Army Capt. Laura Chirio Works on Selfridge Valor Cup LPGA Pro-Am to Help Female Veterans
ANN ARBOR – Capt. Laura Chirio isn’t a golfer.
But the U.S. Army officer who also works for the Eisenhower Center is counting on the first Selfridge Valor Cup Military LPGA Pro-Am featuring professional golfers from the upcoming LPGA Volvik Championship to help raise awareness for the health needs of female military veterans.
“You could say I’m passionate about it,” said Chirio, who is much more than a captain in the Michigan Army National Guard.
She also manages a Eisenhower facility that specializes in treating veterans in Manchester, Mich., is a Master’s level social worker specializing in crisis intervention and suicide prevention, and is the program director for the Eisenhower Center’s landmark “After The Impact” program that treats wounded combat veterans, first responders and NFL players with traumatic brain injuries and post-traumatic stress.
The Eisenhower Center, one of the leading brain injury care facilities in the United States, is the sponsor of Monday’s pro-am golf event on the golf course at the Selfridge Air National Guard Base near Mt. Clemens. The female veterans will be paired with 17 LPGA players in a scramble, and the LPGA stars will later in the week compete in the LPGA Volvik Championship at Travis Pointe Country Club in Ann Arbor (May 22-28). First, however, they will help bring awareness to the plight of female veterans.
“We’ve had great success helping veterans with “After the Impact” through the involvement of professional athletes, so the Valor Cup in a way follows that with a relationship between professional golfers and female veterans for at least a day,” Chirio said. “Only this first event, a first of a kind event, is more to help people realize female veterans face health challenges, too. We’re thankful to the LPGA players and the Volvik Championship for helping us do this.”
As an event on Selfridge, which is celebrating its 100th year as a U.S. military facility, it is not open to the public, but media is invited to tell the stories of the veterans (Media see contact person below for credentialed access).
Chirio said female veterans are an under-served group, and that a lot of female veterans don’t identify as veterans and don’t have the same access to treatment as their male counterparts.
“The Eisenhower Center is stepping forward to say we are here and we really want to treat female veterans with more female-specific programs,” she said. “Why do the Valor Cup? It will not only be a fun day for the female veterans who like to golf, but we hope it brings more awareness to bring resources to help us and more awareness to the issues female veterans might be facing.”
Chirio, who has done much of the heavy lifting in organizing Monday’s event, said the female veterans she has spoken with are excited.
“They like that it is a female-only event to be honest,” she said. “A lot of times, and especially things involving sports, are male specific. A lot of treatment programs we have treat mostly males. The women veterans actually have very similar issues to the men, but also some very different ones, and there is a stigma where when somebody thinks of a veteran they think of a man, or when they think of a military service member, they think of a man.”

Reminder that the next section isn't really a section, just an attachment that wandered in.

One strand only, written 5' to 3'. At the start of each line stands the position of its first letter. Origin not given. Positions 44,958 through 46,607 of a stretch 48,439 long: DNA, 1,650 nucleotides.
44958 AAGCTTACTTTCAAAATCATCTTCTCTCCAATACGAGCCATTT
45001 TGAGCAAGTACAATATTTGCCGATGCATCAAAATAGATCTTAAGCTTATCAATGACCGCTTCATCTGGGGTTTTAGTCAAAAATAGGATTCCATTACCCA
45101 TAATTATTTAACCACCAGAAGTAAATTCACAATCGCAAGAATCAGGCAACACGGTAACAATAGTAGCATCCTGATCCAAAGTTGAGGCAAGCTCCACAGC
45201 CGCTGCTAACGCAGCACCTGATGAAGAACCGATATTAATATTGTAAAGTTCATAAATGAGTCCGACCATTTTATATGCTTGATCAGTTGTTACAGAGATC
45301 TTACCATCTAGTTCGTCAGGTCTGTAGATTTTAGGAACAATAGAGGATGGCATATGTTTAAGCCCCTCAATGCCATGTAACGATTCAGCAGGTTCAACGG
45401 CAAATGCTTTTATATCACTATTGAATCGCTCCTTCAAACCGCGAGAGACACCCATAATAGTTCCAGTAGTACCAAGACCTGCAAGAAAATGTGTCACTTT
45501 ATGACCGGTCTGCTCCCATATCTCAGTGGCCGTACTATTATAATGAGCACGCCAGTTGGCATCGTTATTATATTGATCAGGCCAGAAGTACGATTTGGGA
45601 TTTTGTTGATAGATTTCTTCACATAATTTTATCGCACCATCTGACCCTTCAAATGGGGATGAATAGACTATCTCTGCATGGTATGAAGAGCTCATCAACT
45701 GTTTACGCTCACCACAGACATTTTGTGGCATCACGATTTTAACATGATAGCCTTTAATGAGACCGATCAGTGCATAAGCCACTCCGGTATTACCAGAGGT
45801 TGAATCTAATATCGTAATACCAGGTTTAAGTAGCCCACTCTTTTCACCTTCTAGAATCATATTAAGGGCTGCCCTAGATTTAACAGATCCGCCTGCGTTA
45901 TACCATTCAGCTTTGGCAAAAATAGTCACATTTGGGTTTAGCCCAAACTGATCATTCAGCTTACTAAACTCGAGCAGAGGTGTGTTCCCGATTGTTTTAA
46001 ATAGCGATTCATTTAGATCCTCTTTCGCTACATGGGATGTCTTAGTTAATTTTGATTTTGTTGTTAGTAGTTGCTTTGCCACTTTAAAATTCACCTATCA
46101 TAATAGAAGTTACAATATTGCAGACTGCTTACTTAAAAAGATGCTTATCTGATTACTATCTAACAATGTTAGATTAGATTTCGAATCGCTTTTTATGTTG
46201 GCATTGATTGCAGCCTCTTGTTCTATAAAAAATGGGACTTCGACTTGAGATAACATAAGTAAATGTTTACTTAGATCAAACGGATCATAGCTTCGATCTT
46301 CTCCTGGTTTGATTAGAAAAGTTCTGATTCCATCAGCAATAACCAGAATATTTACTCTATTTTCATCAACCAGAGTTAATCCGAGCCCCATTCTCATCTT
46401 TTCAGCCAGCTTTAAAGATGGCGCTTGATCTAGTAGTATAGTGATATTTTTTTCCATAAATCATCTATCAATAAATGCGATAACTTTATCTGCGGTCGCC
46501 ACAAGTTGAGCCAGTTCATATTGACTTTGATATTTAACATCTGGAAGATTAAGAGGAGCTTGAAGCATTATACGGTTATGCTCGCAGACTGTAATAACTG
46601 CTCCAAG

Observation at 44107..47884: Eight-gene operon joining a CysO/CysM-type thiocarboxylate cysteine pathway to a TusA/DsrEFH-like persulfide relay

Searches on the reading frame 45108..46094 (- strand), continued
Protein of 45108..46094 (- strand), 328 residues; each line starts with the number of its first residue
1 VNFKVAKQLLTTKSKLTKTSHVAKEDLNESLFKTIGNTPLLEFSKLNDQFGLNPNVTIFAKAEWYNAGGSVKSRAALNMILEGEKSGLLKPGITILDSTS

Chirio said it has happened where female veterans go to a military medical facility and get asked if they are there for their husband, or asked for their husband’s social security number as the sponsor.
“It’s 2017 and we have females in military service and female veterans,” she said. “There is a barrier to break down.”
John Cornack, Eisenhower president, said the Eisenhower Center is proud to offer this opportunity and touch the lives of the women who have served our country through the philosophy of quiet strength, and he said Chirio is a perfect representative for the center and women in the military.
“She has great passion for the military and the work of the Eisenhower center,” he said.
The Eisenhower Center has a relationship with Selfridge beyond helping service members and veterans engaged at the base with treatment. Chirio, who grew up on the base when her father was stationed there and is a third-generation Army officer, said there is a strategic launching planned for a first-of-its-kind veteran reintegration center at Selfridge.
“It’s not only the 100th anniversary of Selfridge, but the Eisenhower Center plans to provide transitional treatment and help provide housing for veterans and families right on the base with vocational training and making that transition back to civilian life,” she said.
As if Chirio did not have enough on her plate as an Army Captain and medical services specialist at Eisenhower, she is also the vice-president and co-founder of the non-profit Veterans Refuge Network that works with the help of Eisenhower and others to prevent the alarming number of veterans who commit suicide – an estimated 22 per day in the U.S.
“We have brought some of these people back from the gates of Hell and helped prevent them from suicide,” she said. “We’ve taken them right from the psych ward, and taken people who are about to pull the trigger and put them through our program. It is life-saving and heartbreaking at the same time. I went to a funeral for a veteran who committed suicide last week. I do this so I one day I won’t have to do that again. I guess it is my passion and my work.”